Saturday, August 24, 2013

Apocalyptically Good: "Tzolk'in: The Mayan Calendar"

Our humble l'il gaming group sure has come a long way.  It started pretty modestly, back around 2005, when Andrew, Dean and I started to play through our budding collection of board games on an ongoing but irregular basis.  Five years later, on January 6, 2010, we finally made it official and locked down Wednesday evenings as our weekly gamin' night.

The format was simple: the three of us would take turns picking a game, prepping it and then hosting.  It was a decent little arrangement but with only three players, our options were pretty limited.  Two-player games were rare unless someone cancelled in advance and games optimized for a larger group of people, such as like Shadows Over Camelotwere useless to us.      

As such, we quickly added Chad to our hallowed fraternity just a week later.  Whip-smart, good-natured and casual, the rest of us knew right away that he was a perfect addition to the group.  Having a fourth player also meant that we could finally split into pairs for two-player games.  We still didn't have enough bodies to pull off truly epic games like Twilight Imperium, but we certainly had more options then before.

Wary of "outsiders", years ticked by before we added a fifth player.  In fact, in order to deter any undesirables, we'd freak out potential pledges with fraudulent initiation rites:

"Yeah, um...sure you can join our gaming group.  But first you gotta run naked down the full length of a football field with the Envoy Marker from Kingsburg between your butt cheeks.  Oh, and if you drop the Marker before you make it to the end zone you gotta swallow it."

Undeterred by the Holy Rite of the Tiny Wooden Dildo, Mike was informally added to the mix on September 1'st 2010.  At first we didn't offer him permanent membership, perhaps because we were laboring under the fallacy that we already had enough people but more likely because he worked so many weird, irregular late shifts that he often had to bail.  But by June 15'th 2011 his schedule had normalized and we were delighted to welcome him into the fold.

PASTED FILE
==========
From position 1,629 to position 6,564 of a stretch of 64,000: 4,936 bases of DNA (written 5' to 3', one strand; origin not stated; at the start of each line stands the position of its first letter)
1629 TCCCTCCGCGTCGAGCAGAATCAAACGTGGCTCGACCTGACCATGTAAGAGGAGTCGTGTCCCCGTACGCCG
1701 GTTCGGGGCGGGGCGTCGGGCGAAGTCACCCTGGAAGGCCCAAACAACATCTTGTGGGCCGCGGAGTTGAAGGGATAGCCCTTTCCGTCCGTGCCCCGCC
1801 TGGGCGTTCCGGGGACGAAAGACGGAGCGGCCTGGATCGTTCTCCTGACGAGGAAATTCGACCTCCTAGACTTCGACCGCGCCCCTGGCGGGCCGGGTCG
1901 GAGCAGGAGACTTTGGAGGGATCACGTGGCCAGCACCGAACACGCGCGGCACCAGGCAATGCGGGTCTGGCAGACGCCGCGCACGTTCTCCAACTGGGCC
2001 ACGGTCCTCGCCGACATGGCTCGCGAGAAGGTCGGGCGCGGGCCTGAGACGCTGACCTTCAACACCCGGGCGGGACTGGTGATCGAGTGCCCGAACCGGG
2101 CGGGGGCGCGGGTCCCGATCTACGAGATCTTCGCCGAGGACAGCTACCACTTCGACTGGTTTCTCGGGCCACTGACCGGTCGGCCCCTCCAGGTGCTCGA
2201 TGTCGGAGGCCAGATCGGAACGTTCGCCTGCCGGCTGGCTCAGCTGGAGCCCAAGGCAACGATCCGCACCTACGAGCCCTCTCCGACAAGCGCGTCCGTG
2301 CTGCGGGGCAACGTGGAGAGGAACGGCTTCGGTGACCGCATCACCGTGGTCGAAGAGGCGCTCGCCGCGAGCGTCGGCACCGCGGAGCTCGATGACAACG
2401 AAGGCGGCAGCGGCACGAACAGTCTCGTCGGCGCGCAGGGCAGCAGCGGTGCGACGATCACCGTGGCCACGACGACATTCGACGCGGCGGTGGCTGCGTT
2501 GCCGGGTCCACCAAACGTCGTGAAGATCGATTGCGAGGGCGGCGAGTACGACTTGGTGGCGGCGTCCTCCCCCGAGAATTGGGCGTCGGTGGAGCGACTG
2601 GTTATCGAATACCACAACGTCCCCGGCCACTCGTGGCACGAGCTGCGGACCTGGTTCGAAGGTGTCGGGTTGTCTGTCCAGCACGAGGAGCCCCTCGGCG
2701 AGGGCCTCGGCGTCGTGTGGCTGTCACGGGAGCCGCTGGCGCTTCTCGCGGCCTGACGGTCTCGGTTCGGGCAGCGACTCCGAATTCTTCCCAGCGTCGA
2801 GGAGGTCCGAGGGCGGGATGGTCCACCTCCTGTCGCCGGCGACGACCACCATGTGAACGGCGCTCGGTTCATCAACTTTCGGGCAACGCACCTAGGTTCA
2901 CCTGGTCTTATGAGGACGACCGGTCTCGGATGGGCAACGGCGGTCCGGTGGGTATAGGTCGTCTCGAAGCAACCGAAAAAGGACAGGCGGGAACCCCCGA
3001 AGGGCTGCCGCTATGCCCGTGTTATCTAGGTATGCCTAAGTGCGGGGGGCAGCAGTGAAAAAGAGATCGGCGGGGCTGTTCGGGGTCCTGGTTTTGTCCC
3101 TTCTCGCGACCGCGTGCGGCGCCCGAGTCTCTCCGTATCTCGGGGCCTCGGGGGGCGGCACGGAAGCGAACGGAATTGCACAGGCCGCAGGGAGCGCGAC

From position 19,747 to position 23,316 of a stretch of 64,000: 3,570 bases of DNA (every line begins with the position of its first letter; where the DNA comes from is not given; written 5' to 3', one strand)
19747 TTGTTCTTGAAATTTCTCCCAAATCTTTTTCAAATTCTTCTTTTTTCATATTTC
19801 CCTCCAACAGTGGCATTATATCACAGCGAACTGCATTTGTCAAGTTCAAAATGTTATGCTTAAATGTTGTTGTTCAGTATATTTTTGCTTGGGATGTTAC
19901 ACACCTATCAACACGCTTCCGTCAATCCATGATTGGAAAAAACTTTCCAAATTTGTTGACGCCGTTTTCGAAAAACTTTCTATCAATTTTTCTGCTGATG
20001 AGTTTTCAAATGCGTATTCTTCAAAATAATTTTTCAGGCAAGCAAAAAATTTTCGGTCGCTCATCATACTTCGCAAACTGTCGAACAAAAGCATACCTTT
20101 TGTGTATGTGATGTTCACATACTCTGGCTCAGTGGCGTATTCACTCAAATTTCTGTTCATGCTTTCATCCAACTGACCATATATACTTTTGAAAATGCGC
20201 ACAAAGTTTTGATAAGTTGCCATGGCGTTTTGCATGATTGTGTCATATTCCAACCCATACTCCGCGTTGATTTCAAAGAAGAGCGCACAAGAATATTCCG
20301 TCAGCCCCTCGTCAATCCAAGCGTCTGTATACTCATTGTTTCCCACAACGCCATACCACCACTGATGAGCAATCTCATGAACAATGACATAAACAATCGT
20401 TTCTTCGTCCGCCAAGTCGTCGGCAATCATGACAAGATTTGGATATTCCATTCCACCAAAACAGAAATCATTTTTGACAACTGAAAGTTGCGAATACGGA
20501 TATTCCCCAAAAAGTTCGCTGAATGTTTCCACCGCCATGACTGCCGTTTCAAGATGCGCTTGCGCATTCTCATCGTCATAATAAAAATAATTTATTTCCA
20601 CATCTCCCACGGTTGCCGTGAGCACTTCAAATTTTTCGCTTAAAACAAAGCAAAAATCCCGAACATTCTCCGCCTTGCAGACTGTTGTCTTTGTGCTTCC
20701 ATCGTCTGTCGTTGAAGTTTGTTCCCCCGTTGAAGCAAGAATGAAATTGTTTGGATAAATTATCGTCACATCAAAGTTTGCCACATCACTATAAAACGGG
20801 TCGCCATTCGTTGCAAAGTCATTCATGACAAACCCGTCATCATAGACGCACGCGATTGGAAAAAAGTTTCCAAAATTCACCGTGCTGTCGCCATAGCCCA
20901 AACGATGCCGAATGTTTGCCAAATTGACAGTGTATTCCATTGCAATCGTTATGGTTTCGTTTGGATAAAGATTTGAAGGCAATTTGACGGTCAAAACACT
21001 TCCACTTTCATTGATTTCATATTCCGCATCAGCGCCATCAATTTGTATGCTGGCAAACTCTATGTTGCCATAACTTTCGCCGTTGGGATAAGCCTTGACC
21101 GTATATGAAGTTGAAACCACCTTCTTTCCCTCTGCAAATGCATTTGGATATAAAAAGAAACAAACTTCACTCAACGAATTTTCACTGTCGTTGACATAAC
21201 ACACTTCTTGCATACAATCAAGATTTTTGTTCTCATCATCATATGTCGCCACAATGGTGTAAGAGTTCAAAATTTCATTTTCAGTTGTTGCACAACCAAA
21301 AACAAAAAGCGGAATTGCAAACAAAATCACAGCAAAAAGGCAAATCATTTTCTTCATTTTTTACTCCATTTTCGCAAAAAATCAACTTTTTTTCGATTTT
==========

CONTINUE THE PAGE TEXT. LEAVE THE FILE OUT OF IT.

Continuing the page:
As soon as we added Mike we knew we were finally cookin' with gas.  He truly represents the kind of person everyone should have around the game table: someone who's easy-going, ludicrously genial and a level of enthusiasm that's downright infectious.  As an added bonus, when Mike came along, we finally had the manpower to do justice to titles such as Battlestar Galactica or A Game of Thrones.

We've since added two more reserve members to the group in as many weeks.  Chad and Andrew's former co-worker Jeremy joined the week we played Love Letter and King of Tokyo.  And now we're hoping to add Kris to the mix, at least until he opens up Halifax's first ever board game cafe, appropriately dubbed The Board Room.  I say this because he's gonna be busier then a one-legged man at an ass-kicking competition when the place opens up in a few months.

It's great having so many players to pool from; we can now run several games simultaneously in one night.  The downside is that my tiny apartment can barely accommodate seven people much less multiple games.  My game room can comfortably seat four people at the most, which means that everyone else would be exiled to the dining room.  Ergo, it just makes sense to default to Dean's voluminous basement, even when its my pick.

Such was the case back on the 14'th of August.  I really wanted to table Star Wars Miniatures, since it's been forever and a day since we've played it.  But when all seven of us were confirmed, I abandoned that plan and picked one of Andrew's more intriguing recent acquisitions: Tzolk'in: The Mayan Calendar.  

With its rondel-style board, cryptic iconography and Mayan theme, this one's been on my radar since it was released last year.  In fact, in some circles, it's being hailed as a modern Euro-style classic.